Former US President Donald Trump has filed suit against three of the country’s biggest tech companies, claiming he and other conservatives have been wrongfully censored.
Trump announced the action against Facebook, Twitter and Google’s YouTube, along with the companies’ Mark Zuckerberg, Jack Dorsey and Sundar Pichai, at a press conference Wednesday in New Jersey, where he demanded that his accounts be reinstated.
Trump has been suspended from the platforms since January, when his followers violently stormed the Capitol building, trying to block Congress from certifying Joe Biden’s presidential win.
The companies cited concerns that Trump would incite further violence and have kept him locked out. All three declined comment Wednesday.
“We’re asking the U.S. District Court for the Southern District of Florida to order an immediate halt to social media companies’ illegal, shameful censorship of the American people,” Trump said of the filings. “We’re going to hold big tech very accountable.”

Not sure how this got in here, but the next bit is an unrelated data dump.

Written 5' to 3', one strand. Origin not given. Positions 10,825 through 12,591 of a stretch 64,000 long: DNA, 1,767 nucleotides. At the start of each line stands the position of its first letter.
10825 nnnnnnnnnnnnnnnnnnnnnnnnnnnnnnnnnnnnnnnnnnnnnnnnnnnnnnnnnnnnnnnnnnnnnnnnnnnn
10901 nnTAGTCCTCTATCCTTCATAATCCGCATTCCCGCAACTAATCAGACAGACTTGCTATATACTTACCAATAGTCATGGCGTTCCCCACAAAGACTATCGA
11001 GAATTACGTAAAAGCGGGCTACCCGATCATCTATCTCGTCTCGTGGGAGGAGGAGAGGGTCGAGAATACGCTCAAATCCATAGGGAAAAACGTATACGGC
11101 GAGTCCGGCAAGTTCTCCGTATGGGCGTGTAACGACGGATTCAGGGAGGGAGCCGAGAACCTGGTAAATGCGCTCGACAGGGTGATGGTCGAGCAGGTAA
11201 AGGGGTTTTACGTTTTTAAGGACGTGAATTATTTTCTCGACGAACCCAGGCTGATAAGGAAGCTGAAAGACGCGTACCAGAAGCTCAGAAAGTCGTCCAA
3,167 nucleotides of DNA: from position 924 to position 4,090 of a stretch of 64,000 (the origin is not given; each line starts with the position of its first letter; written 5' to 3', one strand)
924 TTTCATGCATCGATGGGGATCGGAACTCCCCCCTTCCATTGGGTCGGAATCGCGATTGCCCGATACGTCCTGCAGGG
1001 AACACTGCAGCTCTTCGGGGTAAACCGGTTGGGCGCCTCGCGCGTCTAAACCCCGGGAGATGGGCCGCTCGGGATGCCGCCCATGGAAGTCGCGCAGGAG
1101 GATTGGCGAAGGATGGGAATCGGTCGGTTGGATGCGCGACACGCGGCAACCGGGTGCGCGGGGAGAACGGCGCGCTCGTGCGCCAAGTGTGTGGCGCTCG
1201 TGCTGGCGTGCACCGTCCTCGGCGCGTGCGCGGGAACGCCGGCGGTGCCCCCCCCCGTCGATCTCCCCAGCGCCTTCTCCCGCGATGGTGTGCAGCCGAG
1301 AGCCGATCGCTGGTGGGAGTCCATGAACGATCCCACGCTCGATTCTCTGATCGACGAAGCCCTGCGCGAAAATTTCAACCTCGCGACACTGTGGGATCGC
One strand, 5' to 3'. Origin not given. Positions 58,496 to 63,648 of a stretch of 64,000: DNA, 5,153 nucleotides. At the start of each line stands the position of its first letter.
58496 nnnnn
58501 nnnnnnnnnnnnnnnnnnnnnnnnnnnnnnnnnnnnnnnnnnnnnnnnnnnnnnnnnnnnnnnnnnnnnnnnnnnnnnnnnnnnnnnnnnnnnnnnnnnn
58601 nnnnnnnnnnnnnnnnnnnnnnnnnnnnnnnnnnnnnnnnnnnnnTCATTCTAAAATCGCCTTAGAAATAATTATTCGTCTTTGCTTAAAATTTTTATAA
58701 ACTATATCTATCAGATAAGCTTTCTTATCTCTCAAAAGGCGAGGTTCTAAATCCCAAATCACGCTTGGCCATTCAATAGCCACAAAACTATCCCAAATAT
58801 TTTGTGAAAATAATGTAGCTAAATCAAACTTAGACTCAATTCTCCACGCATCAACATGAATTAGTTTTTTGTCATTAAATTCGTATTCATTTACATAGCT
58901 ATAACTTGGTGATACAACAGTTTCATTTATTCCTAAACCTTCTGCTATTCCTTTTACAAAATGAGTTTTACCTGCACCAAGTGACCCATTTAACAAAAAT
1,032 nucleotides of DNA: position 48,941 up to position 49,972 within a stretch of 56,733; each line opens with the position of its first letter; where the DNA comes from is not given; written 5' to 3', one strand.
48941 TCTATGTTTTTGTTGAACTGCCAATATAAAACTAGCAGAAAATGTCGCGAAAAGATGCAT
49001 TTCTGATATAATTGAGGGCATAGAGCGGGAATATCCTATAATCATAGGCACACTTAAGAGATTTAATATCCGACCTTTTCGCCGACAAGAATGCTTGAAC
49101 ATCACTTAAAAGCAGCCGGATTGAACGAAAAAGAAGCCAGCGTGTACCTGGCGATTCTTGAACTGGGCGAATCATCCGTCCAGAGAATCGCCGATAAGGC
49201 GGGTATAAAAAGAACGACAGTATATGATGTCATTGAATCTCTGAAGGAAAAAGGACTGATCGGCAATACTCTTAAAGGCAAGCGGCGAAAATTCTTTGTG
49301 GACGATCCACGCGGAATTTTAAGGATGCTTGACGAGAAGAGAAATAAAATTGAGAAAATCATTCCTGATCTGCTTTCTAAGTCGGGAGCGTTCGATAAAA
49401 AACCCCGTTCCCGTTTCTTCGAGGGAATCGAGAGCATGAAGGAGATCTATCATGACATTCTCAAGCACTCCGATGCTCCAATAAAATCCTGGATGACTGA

Twitter, Facebook and Google are all private companies, and users must agree to their terms of service to use their products.
Under Section 230 of the 1996 Communications Decency Act, social media platforms are allowed to moderate their services by removing posts that, for instance, are obscene or violate the services’ own standards, so long as they are acting in “good faith.”
The law also generally exempts internet companies from liability for the material that users post.
But Trump and some other politicians have long argued that Twitter, Facebook and other social media platforms have abused that protection and should lose their immunity — or at least have it curtailed.
While conservatives often claim the sites are biased against them, several recent studies have found that isn’t the case. Indeed, posts by conservative commentators like Ben Shapiro, Franklin Graham, Dan Bongino and Dinesh D’Souza are routinely among the most widely shared on Facebook.
The suit against Facebook and CEO Zuckerberg says Facebook acted unconstitutionally when it removed Trump from the platform. Suits against Twitter and YouTube make similar claims.
All three ask the court to award unspecified damages, declare Section 230 unconstitutional and restore Trump’s accounts, along with those of several other plaintiffs who joined the suits and have also had posts or accounts removed.
Legal experts, however, say the suits are likely doomed to fail, given existing precedent and legal protections.